You and Your Moods: A New Book and a Novel Look at Bipolar, One Month Away From Publication
Last week, I finished my draft to a book I am writing on bipolar. The book is to be part of a six-book series that I intend to self-publish and update regularly. The series will be called _The Bipolar Expert Serie_s. By bipolar expert, I am talking about you. My goal is to make you an expert patient.
Back in 2006, I broke new ground with my book Living Well with Depression and Bipolar Disorder (HarperCollins). Patients are supposed to write memoirs and leave the expert stuff to the so-called experts. The experts, though, hardly possess perfect pitch in writing to patients. I decided to change that.
Nevertheless, I didn’t stray too far outside the lines. This first book in my series is different. As in Living Well, you will read a detailed scientific and clinical narrative, carefully researched and grounded in the findings of the leading experts. But this time, the expert information I present is seen through my own eyes, processed by my own experience.
The first book in the series has the working title, You and Your Moods. I plan to follow up with books on personality, recovery, brain science, treatment, and relationships.
As you would expect, the book explores depression, mania, hypomania, and anxiety in depth. To understand how our moods relate, we need to view our episodes as part of a cycling phenomenon, where nothing is standing still, where each mood exerts a gravitational pull on the other.
This is in complete contrast to “polarity,” which misses the whole point, where we mistakenly view our moods in isolation. If our moods are constantly shifting, it is vital that we are not only aware of the present, but where we may be headed next.
Every hour in the day poses a different set of challenges.
We also look at bipolar from a spectrum viewpoint, one that embraces unipolar depression. Conventional psychiatry separates mood disorders into artificial categories. But this attitude results in a large population of “hidden bipolars” who have been diagnosed with the wrong illness and given the wrong treatments.
The thing that surprised me most in writing this book - knocked me over with a feather, actually - was the realization that I needed to treat “normal,” as an episode unto itself, according it the same status as depression and mania/hypomania.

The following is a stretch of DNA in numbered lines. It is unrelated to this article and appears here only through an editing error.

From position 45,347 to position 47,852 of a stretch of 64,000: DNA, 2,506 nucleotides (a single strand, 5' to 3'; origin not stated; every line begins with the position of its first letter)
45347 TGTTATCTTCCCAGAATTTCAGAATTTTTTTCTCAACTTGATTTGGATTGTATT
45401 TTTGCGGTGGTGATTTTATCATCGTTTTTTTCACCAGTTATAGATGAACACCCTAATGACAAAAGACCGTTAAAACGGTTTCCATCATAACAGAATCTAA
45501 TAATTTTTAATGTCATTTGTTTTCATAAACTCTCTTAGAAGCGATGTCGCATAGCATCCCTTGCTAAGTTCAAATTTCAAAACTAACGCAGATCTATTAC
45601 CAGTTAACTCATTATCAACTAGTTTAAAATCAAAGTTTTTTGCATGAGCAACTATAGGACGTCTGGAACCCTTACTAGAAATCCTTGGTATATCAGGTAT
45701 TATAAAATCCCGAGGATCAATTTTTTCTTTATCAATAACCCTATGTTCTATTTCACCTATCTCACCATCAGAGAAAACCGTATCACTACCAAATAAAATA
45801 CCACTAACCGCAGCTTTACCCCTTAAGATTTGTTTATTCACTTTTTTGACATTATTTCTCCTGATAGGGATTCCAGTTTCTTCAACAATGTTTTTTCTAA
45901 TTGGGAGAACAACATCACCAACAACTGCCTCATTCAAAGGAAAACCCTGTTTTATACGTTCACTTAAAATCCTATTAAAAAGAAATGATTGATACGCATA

Conventional psychiatry views normal as those lucid intervals between episodes. But what if there is more to normal than the mere absence of symptoms? Suppose, for instance, normal still remains an unpleasant place - fraught with fear and uncertainty - symptoms or no symptoms.
And what if someone else’s depression or hypomania is someone else’s normal?
This forces us to consider our personalities in depth. Our moods don’t simply exist in isolation. Depressive states, for instance, emerge from depressive traits. It may be okay, for instance to think deep, but can thinking deep turn into wanting to go to sleep and never waking up?
It seemed on every page I kept coming back to normal. I had originally imagined one part of my book dedicated to “up” and another to “down,” but then I found myself adding a whole new section devoted to “normal.”
Is normal even a desirable condition? I found myself asking. True, bipolar sucks, but where do we want to be when we get better? Our doctors are happy to simply keep us out of the hospital, but what do we want out of life?
This feeds into the main theme of my book, which is to “know thyself.” This requires us to take a brutal look at ourselves. In the final analysis, normal may actually prove more frightening than depression or mania, but it is also the repository of our hopes and dreams.
Ultimately, in normal, we come to a sense of reconciliation and acceptance. This, in turn, sets the scene for recovery and healing.
I have a month of sanding and polishing my manuscript. Then I will publish You and Your Moods as an e-book that you can purchase on Amazon. I am aiming for a low price, somewhere in the three-to-five dollar range.
The reason I can keep the price down has to do with the low overheads of e-publishing, together with the fact that self-publishing eliminates a range of middlemen, including traditional publishers and retailers.
If you want to keep track of the progress of the book as we near publication, I urge you to friend me on FaceBook. We can talk there. Looking forward to it. Till then …
John is an author and advocate for Mental Health. He wrote for HealthCentral as a patient expert for Depression and Bipolar Disorder.